4. Lest you forget, professors, we the students of St. Thomas pay your salaries. This fact is quite important for you all to understand.

  5. And lest you forget Mr. Mettcalf that you are paying for an education. You can sit at home on your laptop anytime you want….for free.

  6. Mr. Mettcalf, 

    Your comment demonstrates the sense of entitlement that runs so rampant on this campus.  Yes, we as students do pay to be in class.  However, this isn’t a matter of who pays for what…this is a matter of common courtesy.  It is just as rude to completely ignore someone that is speaking as it is to talk at the same time as someone.  The fact that you would represent the student body in the way you did with your comment is quite offensive.  Drop the entitlement…we are all adults here, so let’s act like adults and respect these wonderful faculty members who work incredibly hard to make sure that we learn the skills necessary to succeed.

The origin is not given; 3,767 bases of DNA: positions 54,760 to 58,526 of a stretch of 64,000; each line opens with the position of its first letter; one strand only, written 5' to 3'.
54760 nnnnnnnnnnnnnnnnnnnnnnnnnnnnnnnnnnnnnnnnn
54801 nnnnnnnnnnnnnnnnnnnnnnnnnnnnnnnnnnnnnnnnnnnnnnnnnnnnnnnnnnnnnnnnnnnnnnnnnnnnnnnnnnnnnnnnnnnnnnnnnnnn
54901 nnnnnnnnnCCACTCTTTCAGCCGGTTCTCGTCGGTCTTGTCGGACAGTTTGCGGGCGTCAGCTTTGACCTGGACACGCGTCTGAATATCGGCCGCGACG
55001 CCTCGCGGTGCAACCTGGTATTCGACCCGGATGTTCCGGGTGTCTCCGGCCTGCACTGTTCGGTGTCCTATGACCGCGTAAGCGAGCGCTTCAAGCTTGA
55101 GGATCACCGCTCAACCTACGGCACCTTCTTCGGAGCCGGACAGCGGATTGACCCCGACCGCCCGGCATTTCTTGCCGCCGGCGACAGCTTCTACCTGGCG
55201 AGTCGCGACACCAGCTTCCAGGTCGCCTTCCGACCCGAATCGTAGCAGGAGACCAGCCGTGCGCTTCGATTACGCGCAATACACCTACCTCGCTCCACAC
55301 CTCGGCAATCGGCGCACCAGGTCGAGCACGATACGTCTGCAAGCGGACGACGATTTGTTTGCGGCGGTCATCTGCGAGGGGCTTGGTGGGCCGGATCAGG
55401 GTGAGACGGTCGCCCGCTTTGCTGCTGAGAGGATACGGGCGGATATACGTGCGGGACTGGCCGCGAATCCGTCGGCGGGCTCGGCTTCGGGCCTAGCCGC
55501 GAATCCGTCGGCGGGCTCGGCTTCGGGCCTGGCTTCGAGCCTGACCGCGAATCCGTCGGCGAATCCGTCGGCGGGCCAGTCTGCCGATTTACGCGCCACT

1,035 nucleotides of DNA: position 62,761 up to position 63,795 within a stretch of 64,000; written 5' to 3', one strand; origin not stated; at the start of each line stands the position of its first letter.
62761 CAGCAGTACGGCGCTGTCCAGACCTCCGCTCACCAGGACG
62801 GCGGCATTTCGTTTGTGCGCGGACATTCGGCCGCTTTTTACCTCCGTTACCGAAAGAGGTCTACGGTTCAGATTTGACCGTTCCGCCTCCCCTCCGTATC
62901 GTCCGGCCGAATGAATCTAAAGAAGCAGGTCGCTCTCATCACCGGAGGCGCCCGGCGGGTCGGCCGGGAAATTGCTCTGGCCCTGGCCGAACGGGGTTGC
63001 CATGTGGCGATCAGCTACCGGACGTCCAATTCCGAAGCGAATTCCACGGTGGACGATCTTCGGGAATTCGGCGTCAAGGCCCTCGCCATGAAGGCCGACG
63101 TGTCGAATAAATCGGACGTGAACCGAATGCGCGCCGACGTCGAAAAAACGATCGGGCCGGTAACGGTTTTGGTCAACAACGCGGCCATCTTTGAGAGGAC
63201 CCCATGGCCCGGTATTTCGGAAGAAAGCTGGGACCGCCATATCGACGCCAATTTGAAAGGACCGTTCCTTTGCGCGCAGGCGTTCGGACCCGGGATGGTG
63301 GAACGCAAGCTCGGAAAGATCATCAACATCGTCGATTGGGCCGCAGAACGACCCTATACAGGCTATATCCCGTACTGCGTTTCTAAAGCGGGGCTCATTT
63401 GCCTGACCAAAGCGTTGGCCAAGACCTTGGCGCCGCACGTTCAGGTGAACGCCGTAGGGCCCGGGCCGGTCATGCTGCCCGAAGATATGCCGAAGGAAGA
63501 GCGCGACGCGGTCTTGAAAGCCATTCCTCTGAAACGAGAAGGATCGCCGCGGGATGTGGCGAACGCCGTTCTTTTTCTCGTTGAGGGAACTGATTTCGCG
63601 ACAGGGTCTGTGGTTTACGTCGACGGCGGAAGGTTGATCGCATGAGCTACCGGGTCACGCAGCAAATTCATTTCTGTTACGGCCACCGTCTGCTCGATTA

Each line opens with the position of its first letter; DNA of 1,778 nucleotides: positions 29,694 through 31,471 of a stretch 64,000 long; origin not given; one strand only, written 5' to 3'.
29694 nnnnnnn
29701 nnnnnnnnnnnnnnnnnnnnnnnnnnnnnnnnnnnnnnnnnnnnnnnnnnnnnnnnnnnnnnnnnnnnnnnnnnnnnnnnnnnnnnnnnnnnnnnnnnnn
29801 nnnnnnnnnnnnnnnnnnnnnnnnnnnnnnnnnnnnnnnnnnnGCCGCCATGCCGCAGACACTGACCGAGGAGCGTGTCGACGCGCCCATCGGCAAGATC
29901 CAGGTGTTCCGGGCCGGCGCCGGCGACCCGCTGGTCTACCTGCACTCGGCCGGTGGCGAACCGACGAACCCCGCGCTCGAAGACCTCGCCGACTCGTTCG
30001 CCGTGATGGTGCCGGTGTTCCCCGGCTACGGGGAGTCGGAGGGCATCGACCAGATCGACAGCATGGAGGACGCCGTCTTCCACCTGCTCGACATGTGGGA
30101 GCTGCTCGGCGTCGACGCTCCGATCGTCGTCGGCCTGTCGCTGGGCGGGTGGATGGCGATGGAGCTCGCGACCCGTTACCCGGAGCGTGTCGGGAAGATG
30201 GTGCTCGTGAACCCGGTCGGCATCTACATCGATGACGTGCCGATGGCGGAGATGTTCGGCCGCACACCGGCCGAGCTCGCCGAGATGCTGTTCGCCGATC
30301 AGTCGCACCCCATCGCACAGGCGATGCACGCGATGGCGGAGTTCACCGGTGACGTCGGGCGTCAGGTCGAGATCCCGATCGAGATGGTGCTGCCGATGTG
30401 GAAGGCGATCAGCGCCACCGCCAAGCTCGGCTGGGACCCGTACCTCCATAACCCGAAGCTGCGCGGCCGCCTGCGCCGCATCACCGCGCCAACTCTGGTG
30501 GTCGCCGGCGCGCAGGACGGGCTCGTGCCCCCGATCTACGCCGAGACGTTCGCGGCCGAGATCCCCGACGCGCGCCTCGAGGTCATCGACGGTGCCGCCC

7. I do think the author makes a good point that we need to be more conscious of our laptop use during class & work to only use it for academic reasons, but I don’t agree with a ban. Not only are we adults, but many students do use their computers academically. I have honestly used my computer for note-taking purposes quite often during class because I can type much faster than I write. That being said, I’m also guilty of checking and responding to e-mails which I will agree isn’t very considerate of the professor. However, if students can’t bring computers, I think Brett is right- we would just go back to basic daydreaming which is also rude, and unproductive.

  8. “Lest you forget, professors, our mommies and daddies* pay your salaries. This fact is quite important for you all to understand.”